8. Thank you, Mrs Q, for doing this project – I really enjoyed following along and I learned a lot too. For one thing, we gave our own daughter's lunch some more thought and started packing a lunch for her every day…

    I was showing my wife one of your recent postings and she made the comment that the school food looks like airline food – and now I think about it, she's absolutely right. I don't want my kid to be eating airline food every day. That's just sad – for a country with so many resources we should be able to do much better for our kids.

    Thanks again for doing this blog – I'll be following along as long as you continue it.

  9. School food is about 10 million times better than food at [insert mental hospital's name here because I'm not sure if I'm allowed to say it. And no, I'm not crazy; I had an eating disorder. Ironic, eh?]. Like seriously, the whole eating disorder unit actually wanted them to bring us good, greasy fast food. The stuff there was just wretched. Ughhhh.

  10. Is this really what school lunches look like now?? What's with all the packaging??? When I was in school (I'm 29), they fed us real food. I remember my favorite meal, it was chicken turnovers with gravy and green beans and mashed potatoes. I mean, it wasn't the greatest food, but it was set up kind of buffet style, in those big metal warming pan things, and the lunch ladies served it to us. What happened to that?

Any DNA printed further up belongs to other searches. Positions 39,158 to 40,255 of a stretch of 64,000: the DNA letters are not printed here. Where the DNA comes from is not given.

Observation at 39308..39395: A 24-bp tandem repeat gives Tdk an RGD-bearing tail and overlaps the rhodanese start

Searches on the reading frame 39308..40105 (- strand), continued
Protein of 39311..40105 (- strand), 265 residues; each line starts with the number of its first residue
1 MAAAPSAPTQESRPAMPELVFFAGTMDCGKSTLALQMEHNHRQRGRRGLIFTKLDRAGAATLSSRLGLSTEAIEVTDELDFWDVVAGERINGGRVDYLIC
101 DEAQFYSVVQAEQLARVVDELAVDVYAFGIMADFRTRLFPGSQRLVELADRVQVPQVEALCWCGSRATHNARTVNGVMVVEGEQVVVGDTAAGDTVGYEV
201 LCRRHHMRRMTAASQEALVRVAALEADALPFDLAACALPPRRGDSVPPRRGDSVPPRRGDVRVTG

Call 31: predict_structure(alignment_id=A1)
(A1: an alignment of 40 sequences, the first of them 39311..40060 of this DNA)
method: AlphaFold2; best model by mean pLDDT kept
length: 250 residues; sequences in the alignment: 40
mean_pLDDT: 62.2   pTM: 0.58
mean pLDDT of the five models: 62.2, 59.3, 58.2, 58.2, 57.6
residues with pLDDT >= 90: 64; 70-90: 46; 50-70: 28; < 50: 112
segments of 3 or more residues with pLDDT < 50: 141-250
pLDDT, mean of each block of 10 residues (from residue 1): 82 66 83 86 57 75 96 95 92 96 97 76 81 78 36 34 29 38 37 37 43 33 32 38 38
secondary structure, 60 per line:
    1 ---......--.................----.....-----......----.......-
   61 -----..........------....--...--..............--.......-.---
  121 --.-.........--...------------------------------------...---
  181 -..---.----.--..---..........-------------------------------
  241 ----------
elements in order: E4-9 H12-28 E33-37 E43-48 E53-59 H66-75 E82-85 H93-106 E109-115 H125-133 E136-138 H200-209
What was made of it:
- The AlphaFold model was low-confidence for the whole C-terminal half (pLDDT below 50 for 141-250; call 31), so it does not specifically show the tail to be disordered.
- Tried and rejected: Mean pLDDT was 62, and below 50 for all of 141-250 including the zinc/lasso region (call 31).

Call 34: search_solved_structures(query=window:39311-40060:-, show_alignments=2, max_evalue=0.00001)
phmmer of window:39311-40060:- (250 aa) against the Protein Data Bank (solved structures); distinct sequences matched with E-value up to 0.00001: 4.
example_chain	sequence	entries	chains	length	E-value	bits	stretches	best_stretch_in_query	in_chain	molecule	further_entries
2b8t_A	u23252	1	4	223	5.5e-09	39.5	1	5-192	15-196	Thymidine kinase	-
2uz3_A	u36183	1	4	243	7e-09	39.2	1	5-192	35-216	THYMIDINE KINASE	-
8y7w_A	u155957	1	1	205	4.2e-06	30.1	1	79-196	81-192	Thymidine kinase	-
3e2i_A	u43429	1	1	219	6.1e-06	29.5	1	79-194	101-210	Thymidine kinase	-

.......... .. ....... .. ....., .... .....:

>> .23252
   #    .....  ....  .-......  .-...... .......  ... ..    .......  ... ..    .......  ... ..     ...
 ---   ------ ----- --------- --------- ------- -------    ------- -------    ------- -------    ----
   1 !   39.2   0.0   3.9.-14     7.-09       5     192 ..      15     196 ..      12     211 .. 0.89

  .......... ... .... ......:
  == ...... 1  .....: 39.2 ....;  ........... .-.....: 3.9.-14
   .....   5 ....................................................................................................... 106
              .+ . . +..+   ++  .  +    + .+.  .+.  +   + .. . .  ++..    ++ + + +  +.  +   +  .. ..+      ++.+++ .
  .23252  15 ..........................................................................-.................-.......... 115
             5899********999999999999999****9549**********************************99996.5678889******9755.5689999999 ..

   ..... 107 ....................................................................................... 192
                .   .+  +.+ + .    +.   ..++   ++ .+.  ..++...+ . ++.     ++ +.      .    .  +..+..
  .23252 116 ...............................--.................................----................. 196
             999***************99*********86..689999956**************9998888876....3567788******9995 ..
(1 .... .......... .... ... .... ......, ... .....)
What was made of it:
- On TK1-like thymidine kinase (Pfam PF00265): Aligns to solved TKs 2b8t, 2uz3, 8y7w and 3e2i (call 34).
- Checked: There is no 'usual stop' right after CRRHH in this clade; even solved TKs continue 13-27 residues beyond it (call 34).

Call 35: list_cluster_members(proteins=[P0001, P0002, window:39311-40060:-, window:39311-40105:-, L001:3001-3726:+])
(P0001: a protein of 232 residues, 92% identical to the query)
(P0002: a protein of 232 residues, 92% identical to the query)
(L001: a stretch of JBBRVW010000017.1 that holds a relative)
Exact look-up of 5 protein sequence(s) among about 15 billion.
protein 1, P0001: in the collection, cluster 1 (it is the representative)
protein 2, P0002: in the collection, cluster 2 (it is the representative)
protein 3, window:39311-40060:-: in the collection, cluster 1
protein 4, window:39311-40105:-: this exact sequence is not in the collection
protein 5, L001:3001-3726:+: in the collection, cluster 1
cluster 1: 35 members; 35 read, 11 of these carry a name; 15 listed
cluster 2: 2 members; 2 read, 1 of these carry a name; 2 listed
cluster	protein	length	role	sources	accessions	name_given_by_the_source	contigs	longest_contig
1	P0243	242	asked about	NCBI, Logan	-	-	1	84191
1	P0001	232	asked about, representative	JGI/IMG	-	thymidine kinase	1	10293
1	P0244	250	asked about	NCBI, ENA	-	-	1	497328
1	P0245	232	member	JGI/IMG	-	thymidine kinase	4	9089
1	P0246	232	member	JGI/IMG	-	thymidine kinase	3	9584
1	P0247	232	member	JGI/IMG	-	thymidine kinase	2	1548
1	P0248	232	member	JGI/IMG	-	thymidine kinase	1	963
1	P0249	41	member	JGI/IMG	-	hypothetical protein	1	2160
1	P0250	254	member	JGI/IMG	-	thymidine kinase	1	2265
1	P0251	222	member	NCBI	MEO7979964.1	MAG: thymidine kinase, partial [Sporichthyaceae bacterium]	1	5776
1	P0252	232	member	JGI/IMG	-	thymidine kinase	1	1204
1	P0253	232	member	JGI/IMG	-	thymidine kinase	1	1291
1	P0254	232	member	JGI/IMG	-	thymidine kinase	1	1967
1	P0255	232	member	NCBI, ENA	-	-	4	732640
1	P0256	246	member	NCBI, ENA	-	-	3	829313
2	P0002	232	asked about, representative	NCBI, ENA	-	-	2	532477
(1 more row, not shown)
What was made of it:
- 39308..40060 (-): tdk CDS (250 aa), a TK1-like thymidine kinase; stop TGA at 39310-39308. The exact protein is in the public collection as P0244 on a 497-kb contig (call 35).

11. Normal"/non-diabetic A1C is under 5.0. Diabetes is diagnosed at 6.0. A1C will give you much more info than the fasting glucose will.

    I'm diabetic and want to clarify this, a normal A1C is under 5.8, Type 2 diabetes is only diagnosed with a 2 hour glucose test, although if your A1C is over 5.8 it's a good sign you have it you'll usually be told to take a 2 hr GTT. Getting an A1C done is not a bad idea though.

  12. I really hope you continue this blog, busy as your life has made a difference in how I view my kids' lunches (the cafeteria is not getting another dime from me) and your blog has a lot of great links…I am a serious home cook and am thrilled to see you bring to light the issues surrounding this disgusting packaged food.

  13. In High School, as part of a program designed to learn more about the leadership in our community, we went around to various large businesses in the area for tours, one of which was the local prison. We ate a meal similar to what the prisoners got while the K-9 unit did a presentation.

    And, I can tell you their food was much, much better than public school food. I guess prisoners aren't as picky as kids, and thus will eat better?

  14. Thanks for all the tips. I am going to be paying for the test out of my own pocket because I don't think that my insurance would pay for the blood work since it was just done 6 months alo. I'll ask about the A1C.

    I do plan on blogging this summer but probably just once a day. Twice a day is a killer. Thanks to my fans!

  15. I have a very strong suspicion that you're fat. I'm kind of excited to see if I'm right when/if you "reveal" yourself.

    Oh and Jasmine, have you spent a lot of time in prison cafeterias? Or are you just of the mindset that criminals don't deserve to eat healthy food?